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Ghost in a Hole

From the archives.  A simple and fun way to bring a little Halloween to your table.

We continue on today with our Halloween series and yes, I’ve come up with another use for cookie cutters. This is a variation on a “toad in the hole” (Also called a Camel’s Eye, Egyptian Eye, Bird in a Nest and a slew of other things. Not to be confused with the British “Toad in a Hole”, which is a batter cooked sausage and equally yummy.   Know of another name for this dish, a comment.) I’m calling “Ghosts in a hole”.  This dish is basically an egg cooked inside a slice of toast.  In this case it’s cooked in the cutout shape of a wee little ghostie who has wandered onto your breakfast or brunch table.

My thought on this was that it would be fun for the kids.  How neat would it be to have a Halloween themed breakfast, especially on the morning of the big event?  For parents, this is one of the simplest things in the world to make, so you won’t have to be rushing to do something complicated on the same day you’re still trying to keep the young ones on track (or distracted, if Halloween doesn’t fall on a school day for you.)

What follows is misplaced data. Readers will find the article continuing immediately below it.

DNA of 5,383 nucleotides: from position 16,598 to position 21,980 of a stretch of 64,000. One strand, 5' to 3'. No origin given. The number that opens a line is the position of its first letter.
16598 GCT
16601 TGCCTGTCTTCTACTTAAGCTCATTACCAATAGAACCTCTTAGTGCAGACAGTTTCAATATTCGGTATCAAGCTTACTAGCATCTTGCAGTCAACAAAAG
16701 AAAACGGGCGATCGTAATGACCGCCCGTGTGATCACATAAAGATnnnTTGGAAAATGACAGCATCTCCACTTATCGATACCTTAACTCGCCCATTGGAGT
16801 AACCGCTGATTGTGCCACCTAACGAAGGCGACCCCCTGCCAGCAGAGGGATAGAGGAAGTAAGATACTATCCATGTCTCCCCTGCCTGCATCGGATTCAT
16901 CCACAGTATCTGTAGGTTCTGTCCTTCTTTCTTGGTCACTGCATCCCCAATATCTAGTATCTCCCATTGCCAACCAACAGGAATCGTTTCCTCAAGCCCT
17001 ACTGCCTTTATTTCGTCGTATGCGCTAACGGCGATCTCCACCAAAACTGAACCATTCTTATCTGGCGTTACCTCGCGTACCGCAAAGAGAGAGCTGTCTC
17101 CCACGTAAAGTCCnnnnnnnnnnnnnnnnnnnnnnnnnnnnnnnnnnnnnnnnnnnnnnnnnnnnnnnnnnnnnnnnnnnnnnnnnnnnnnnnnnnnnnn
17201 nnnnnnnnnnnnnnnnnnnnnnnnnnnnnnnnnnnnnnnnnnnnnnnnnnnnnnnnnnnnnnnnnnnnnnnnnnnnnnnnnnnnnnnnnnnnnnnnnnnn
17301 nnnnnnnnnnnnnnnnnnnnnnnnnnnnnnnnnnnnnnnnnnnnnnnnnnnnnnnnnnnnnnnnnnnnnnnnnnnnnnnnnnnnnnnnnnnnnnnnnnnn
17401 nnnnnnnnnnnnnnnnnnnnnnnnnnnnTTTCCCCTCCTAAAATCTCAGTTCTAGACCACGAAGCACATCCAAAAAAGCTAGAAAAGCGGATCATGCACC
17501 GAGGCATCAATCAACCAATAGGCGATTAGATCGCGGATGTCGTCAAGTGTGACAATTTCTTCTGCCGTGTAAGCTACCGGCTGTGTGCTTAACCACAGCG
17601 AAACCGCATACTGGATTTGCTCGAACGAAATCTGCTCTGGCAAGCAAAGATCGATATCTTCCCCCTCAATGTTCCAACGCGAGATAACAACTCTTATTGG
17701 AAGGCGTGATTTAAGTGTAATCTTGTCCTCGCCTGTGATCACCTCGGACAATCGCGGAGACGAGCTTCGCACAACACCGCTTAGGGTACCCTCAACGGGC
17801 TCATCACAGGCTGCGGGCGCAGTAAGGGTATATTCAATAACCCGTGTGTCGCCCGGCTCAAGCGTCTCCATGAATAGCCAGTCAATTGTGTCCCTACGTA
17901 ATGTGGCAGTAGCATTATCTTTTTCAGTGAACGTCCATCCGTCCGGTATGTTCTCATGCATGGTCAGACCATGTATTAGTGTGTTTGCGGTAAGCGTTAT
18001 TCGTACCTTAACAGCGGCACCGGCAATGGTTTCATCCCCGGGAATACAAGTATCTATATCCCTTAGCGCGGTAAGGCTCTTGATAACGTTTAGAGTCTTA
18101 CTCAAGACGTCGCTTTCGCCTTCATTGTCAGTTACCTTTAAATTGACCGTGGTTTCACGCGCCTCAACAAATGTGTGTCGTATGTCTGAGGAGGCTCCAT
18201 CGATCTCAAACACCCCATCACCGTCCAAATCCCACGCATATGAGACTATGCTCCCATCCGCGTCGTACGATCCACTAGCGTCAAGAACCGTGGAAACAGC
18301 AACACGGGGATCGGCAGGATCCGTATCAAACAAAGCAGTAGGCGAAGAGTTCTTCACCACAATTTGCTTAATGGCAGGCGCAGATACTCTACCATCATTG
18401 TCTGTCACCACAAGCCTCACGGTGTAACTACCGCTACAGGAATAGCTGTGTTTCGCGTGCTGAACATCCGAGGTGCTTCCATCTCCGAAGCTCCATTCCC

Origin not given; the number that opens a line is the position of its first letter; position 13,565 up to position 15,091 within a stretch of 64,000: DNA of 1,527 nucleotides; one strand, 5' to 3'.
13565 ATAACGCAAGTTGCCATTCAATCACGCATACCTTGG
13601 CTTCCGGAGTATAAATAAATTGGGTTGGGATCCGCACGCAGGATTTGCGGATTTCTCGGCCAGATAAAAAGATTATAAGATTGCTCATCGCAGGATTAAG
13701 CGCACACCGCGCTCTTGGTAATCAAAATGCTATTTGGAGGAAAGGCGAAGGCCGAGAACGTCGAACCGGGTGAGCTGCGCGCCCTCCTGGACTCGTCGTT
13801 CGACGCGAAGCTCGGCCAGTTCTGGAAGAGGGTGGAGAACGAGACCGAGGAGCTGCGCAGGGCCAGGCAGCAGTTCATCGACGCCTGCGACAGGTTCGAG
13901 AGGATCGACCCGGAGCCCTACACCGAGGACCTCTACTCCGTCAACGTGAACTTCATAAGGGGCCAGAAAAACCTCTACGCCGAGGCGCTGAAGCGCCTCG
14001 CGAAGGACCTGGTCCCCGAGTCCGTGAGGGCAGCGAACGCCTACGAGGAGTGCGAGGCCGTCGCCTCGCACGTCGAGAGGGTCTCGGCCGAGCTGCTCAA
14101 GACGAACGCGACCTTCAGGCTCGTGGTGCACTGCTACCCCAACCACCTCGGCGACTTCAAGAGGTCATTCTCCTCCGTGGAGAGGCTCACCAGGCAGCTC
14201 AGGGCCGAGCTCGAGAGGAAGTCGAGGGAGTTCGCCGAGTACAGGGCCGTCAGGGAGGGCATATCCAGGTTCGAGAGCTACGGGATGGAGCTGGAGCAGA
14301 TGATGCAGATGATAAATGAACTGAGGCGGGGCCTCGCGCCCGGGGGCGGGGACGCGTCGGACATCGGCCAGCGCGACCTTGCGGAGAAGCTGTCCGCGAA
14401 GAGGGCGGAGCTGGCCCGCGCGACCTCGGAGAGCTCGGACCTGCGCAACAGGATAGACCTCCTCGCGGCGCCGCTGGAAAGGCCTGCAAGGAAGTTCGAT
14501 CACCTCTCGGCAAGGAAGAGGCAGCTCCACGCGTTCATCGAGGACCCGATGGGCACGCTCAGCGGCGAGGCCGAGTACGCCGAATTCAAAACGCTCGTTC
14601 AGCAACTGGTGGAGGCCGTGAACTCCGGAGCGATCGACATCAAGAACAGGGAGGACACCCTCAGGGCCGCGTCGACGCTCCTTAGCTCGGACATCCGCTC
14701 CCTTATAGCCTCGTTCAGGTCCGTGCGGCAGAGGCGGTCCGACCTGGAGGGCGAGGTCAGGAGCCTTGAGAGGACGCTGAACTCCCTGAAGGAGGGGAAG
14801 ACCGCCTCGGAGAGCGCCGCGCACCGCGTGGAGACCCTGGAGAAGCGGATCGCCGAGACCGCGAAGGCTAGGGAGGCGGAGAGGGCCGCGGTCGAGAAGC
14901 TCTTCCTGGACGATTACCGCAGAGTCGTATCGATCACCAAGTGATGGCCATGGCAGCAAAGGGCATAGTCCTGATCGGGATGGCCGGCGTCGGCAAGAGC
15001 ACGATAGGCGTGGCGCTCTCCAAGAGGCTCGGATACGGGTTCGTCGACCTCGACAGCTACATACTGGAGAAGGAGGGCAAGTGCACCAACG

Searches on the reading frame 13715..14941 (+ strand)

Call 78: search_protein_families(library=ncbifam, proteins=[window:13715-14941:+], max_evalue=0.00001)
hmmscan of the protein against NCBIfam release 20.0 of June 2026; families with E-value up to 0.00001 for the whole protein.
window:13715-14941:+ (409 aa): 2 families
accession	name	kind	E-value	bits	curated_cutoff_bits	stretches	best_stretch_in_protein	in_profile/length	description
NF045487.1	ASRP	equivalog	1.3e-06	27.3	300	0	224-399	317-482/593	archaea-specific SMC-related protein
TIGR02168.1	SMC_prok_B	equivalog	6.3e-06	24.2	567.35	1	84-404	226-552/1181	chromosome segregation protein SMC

Either way, it’s a fun little way to start the day.  I hope you enjoy.

Ghost in a Hole
 
Author:
Ingredients
  • One or two eggs per person
  • One or two slices bread per person
  • Butter, for cooking
  • Salt and pepper to taste
Method
  1. Heat a large griddle over medium low heat. Cut ghost shapes from bread, reserving the “holes”.
  2. Rub griddle liberally with butter. Place bread and holes on griddle and break one egg into the hole in each one of the bread slices. Cook until the whites are beginning to firm a bit. Flip bread slices and cook for about 1 more minute. (For firm yolks, cook about 2 minutes. This can take a bit of practice, a lot depends on your cook top.)
  3. Remove from heat. Season with salt and pepper and serve “Ghosts in a hole” with their little ghostly holes on the side.
  4. Enjoy!

What I would have done differently had I thought of it at the time:

I think this would have worked better with slightly larger bread slices and a bigger cookie cutter.  The egg whites wanted to flow over the cutout shape, which blurred the outlines of the ghost.  Next time sourdough or pumpernickel, perhaps?

Links to other recipes like this:

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